Victims' Rights Caucus

Speeches

Mr. Speaker, growing up in Houston, Texas, I always liked April 21 because it was a school holiday. I believed there was no school on that day because it was my mother's birthday and she never really told me differently. I was proud to be the only kid that had a mom with a school holiday.

It was only later that I came to find out the holiday also represented the most important day and most important military victory in Texas history, one that is studied in military schools throughout the world. It occurred near what is now Houston, Texas. It was a unique holiday for southeast Texas called ``San Jacinto Day.''

After Santa Anna, the Dictator of Mexico, invaded Texas with his massive army, and then stormed over the Alamo walls, killing William Travis, Davy Crockett, Jim Bowie, and the other Texas Volunteers on March 6, 1836, he went looking for the rest of the Texans that wanted independence from Mexico.

General Sam Houston had been building the Texas Army, and Santa Anna's three armies were giving chase. The Texas army and their families fled east in what historians call the ``runaway scrape.''

Finally, near the San Jacinto River and the Buffalo Bayou at Lynch's Ferry, Sam Houston stopped to fight. He and his army of 700 faced Santa Anna and his army of over 1,600 on the marshy plains of San Jacinto, Texas.

Scout Deaf Smith was ordered to burn the only escape bridge, thus trapping both armies between the river and the marshes.

It was April 21, 1836. General Sam wanted to charge into battle the next day at dawn, but decided not to wait any longer. So in the middle of the afternoon, General Sam and the Boys marched in single line in broad daylight with little cover towards the Mexican army.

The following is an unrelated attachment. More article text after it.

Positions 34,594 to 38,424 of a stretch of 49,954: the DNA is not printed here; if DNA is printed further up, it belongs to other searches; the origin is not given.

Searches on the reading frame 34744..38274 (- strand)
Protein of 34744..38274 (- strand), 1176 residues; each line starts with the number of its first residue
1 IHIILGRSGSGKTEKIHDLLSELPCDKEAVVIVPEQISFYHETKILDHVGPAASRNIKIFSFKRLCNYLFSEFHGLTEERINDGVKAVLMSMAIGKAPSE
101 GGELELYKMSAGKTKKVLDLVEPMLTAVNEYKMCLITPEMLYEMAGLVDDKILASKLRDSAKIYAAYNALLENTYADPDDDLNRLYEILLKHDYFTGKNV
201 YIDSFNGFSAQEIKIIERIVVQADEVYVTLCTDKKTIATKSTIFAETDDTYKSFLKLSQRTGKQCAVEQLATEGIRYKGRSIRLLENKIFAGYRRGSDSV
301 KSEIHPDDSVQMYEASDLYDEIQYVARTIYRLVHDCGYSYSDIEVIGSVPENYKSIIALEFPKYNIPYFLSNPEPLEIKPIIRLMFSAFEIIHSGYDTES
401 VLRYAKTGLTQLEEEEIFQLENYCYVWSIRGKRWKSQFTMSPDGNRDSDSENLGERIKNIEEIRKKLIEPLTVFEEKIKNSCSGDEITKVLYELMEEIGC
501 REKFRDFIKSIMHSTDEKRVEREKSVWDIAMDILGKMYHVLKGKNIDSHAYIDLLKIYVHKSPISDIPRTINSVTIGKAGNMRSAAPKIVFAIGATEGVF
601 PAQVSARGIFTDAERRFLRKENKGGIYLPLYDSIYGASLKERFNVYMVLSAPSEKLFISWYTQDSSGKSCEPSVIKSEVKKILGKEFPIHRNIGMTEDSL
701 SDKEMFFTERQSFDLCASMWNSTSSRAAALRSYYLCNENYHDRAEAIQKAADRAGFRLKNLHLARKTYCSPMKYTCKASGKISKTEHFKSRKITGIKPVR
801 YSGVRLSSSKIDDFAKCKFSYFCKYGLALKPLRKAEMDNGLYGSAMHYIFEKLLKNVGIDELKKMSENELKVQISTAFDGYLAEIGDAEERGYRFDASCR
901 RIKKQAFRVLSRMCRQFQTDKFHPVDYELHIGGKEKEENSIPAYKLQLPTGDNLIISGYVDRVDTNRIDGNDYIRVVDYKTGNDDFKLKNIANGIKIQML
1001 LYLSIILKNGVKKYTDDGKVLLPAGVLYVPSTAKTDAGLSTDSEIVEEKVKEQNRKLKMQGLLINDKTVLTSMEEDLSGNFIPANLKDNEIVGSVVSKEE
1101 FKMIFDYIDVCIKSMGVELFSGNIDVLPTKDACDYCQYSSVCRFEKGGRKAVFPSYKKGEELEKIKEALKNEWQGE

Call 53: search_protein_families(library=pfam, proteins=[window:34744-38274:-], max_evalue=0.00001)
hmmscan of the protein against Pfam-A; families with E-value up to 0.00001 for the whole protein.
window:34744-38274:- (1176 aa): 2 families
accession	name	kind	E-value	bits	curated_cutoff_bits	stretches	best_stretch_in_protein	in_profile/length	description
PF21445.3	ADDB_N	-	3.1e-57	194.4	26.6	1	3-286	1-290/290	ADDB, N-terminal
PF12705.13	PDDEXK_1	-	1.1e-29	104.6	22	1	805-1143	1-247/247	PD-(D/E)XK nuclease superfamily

The outnumbered Texans were an odd, terrifying-looking bunch. Without regular uniforms, they were dressed in buckskins, with pistols in their belts, bowie knives, long muskets, and tomahawks. They came from every State in the United States and from Mexico. The Tejanos, Mexicans loyal for Texas independence, were led by Captain Juan Sequin. So as not to confuse the Tejanos with Santa Anna's army, General Sam had Sequin put a playing card in the headband of each Tejano so they could be easily recognized.

This was General Houston's first Texas battle. Santa Anna's veteran army had yet to lose any battle. The Texans charged, yelling, ``Remember the Alamo! Remember Goliad!'' They carried a flag of a partially nude Miss Liberty, and the fife played a bawdy house song called ``Come to the Bower.''

Santa Anna army's, caught napping, was routed. Most of the enemy were killed or wounded. The rest were captured or disappeared. The victory was stunning. Only a dozen Texans were killed. Santa Anna was captured, disguising himself in a private's uniform.

Texans wanted Santa Anna hung because of the Alamo and for murdering Colonel Fannin and his 300 volunteers at Goliad after they had surrendered to the Mexican army. Wise and politically astute General Sam Houston would have none of the lynching and spared Presidente Santa Anna for later bartering power.

Texas became a free and independent nation that day and claimed what is now Texas, and parts of New Mexico, Oklahoma, Kansas, Colorado and even Wyoming. It was one of the largest land transfers in world history as a result of just one battle. The latter land was sold to the United States to pay Texas' war debts. Texas was a republic for over 9 years, and then it was admitted to the Union in 1845 by 1-vote margin. Some now wish the vote had gone the other way.

In 1936, Texans built the San Jacinto Monument to honor the Texas War of Independence and General Sam's Victory. It looks exactly like the Washington Monument, but it has a star on top, and, of course, it is bigger.

Today, the bugles are silent and the battlefield is surrounded by petrochemical plants. Not much is said nowadays about Texas independence or San Jacin